Mere Anglicanism

Supreme Court upholds India’s sodomy laws

The Supreme Court of India has rejected a court challenge to the country’s sodomy laws and has held that “unnatural” sexual acts were a criminal offence under Section 377 of the Indian Penal Code. Engaging in same-sex carnal relations was not a protected right under the country’s constitution, the court held.

In its 11 Dec 2013 decision Justices G.S. Singhvi and S.J. Mukhopadaya overturned a 2009 decision by the Delhi High Court striking down Section 377 of the code, holding there was no constitutional right to same-sex relations that trumped civil law. However, the court held the government could bring legislation to amend the law.

During oral arguments in Feb 2012, India’s Attorney-General G. E. Vahanvati had urged the court to strike down the law. After first supporting the law, the government changed tack during the appeal, urging the court to strike down the law for being an un-Indian relic of the colonial past.

Mr. Vahanvati told the court “the introduction of Section 377 in the IPC was not a reflection of existing Indian values and traditions, rather it was imposed upon Indian society by the colonisers due to their moral values. The Indian society prevalent before the enactment of the IPC had a much greater tolerance for homosexuality than its British counterpart, which at this time under the influence of Victorian morality and values in regard to family and the procreative nature of sex.”

After the Delhi High Court ruled the law was unconstitutional in 2009, Hindu, Christian, Sikh and Muslim leaders held a joint press conference denouncing the decision.

“It is an undeniable fact that unnatural sex undermines the family system, corrupts the social atmosphere, leads to moral degradation and is injurious to health. The attempt to popularise unnatural inclination in the name of democratic rights is totally misguided,” said a statement signed by Maulana Syed Jalaluddin Umari, president of Jamaat-e-Islami Hind, Shankaracharya Onkaranand, Fr. Dominic Emmanuel of the Delhi Catholic Archdiocese,  Acharya Lokesh Muni of Ahimsa Vishwa Bharati and Daljeet Singh of the Dharma Pracharak Committee of the Delhi Sikh Gurudwara Management Committee.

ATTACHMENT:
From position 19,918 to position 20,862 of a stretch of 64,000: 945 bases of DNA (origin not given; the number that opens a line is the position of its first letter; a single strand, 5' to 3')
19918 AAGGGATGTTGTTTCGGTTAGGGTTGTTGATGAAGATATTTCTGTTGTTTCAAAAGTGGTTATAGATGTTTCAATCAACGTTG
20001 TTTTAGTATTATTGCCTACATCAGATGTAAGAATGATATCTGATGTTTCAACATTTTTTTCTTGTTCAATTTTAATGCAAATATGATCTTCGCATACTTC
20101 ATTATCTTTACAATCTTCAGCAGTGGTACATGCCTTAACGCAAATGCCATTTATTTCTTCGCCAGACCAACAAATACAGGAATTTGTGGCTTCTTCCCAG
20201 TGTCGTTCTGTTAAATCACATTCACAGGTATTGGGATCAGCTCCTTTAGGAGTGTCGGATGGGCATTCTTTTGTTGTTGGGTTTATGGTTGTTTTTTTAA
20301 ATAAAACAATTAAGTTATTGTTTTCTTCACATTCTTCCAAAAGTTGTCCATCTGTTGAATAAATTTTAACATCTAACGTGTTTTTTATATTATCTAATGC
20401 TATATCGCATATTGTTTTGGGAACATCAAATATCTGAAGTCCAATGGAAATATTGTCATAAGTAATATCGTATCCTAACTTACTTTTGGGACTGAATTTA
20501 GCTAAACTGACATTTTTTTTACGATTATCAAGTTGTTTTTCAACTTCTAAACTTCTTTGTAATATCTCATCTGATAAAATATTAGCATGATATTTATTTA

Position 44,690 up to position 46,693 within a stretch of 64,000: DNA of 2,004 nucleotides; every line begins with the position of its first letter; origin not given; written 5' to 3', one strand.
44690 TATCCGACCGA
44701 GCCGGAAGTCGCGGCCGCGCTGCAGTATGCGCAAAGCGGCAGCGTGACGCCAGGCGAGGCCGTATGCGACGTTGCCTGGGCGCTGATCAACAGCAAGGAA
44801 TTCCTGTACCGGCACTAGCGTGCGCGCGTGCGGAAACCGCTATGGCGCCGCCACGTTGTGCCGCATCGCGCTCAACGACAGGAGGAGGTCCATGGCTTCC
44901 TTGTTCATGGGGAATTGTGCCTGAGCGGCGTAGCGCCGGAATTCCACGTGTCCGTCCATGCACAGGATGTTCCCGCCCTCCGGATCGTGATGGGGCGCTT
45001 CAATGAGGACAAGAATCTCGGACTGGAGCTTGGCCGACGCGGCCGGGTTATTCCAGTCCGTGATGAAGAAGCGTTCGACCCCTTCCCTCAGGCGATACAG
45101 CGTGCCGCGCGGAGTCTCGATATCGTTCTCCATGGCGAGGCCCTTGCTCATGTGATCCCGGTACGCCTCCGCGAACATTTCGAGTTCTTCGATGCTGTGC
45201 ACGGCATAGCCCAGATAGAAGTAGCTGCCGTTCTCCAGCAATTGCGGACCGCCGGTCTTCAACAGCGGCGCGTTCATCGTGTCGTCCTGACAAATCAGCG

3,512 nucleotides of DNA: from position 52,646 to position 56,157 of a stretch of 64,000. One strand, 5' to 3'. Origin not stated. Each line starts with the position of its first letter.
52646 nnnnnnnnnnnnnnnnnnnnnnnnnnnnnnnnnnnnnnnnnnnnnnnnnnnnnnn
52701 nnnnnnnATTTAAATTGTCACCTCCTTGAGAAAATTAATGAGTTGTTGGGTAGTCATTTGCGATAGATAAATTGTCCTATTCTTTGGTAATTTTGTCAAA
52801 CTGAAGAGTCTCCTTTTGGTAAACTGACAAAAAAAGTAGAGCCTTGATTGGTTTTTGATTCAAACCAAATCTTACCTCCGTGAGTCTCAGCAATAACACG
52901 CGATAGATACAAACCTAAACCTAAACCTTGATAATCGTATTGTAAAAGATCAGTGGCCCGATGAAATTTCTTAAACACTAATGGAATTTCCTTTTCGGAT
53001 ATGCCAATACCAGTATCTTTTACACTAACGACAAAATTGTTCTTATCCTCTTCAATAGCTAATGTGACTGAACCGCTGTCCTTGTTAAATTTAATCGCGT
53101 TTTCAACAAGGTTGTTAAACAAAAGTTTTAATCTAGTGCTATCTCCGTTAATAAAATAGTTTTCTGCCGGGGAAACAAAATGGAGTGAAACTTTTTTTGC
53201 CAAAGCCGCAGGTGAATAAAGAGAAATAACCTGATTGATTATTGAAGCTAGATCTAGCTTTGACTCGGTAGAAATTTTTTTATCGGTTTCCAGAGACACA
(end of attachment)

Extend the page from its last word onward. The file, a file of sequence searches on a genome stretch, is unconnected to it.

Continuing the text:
“It must be realised that the domain of individual rights cannot be extended to include unnatural tendencies and perversions,” the inter-faith coalition said, noting that “individual rights, as is well-known, are not absolute but are subject to public order, morality and health. The social fabric cannot be permitted to be disrupted in the name of individual freedom.”

However, the religious groups were divided as to how to minister to those with homosexual desires. Maulana Syed Jalaluddin Umari told the 2009 press conference Sharia law was clear that homosexuality was a sin and should be punished.

Christian leaders said that while they believed homosexual behavior was sinful, they church should offer its love and support as gays and lesbians were not “outcasts”.

A spokesman for the Church of North India said India’s Anglicans endorsed the principles of the 1998 Lambeth Resolution 1.10 and sought to offer prayer, welcome and support to all.

However, the General Secretary of the CNI said this support should not be misconstrued.  The “Church of North India does not support same sex marriages or gay marriages,” Alwin Masih told Anglican Ink.

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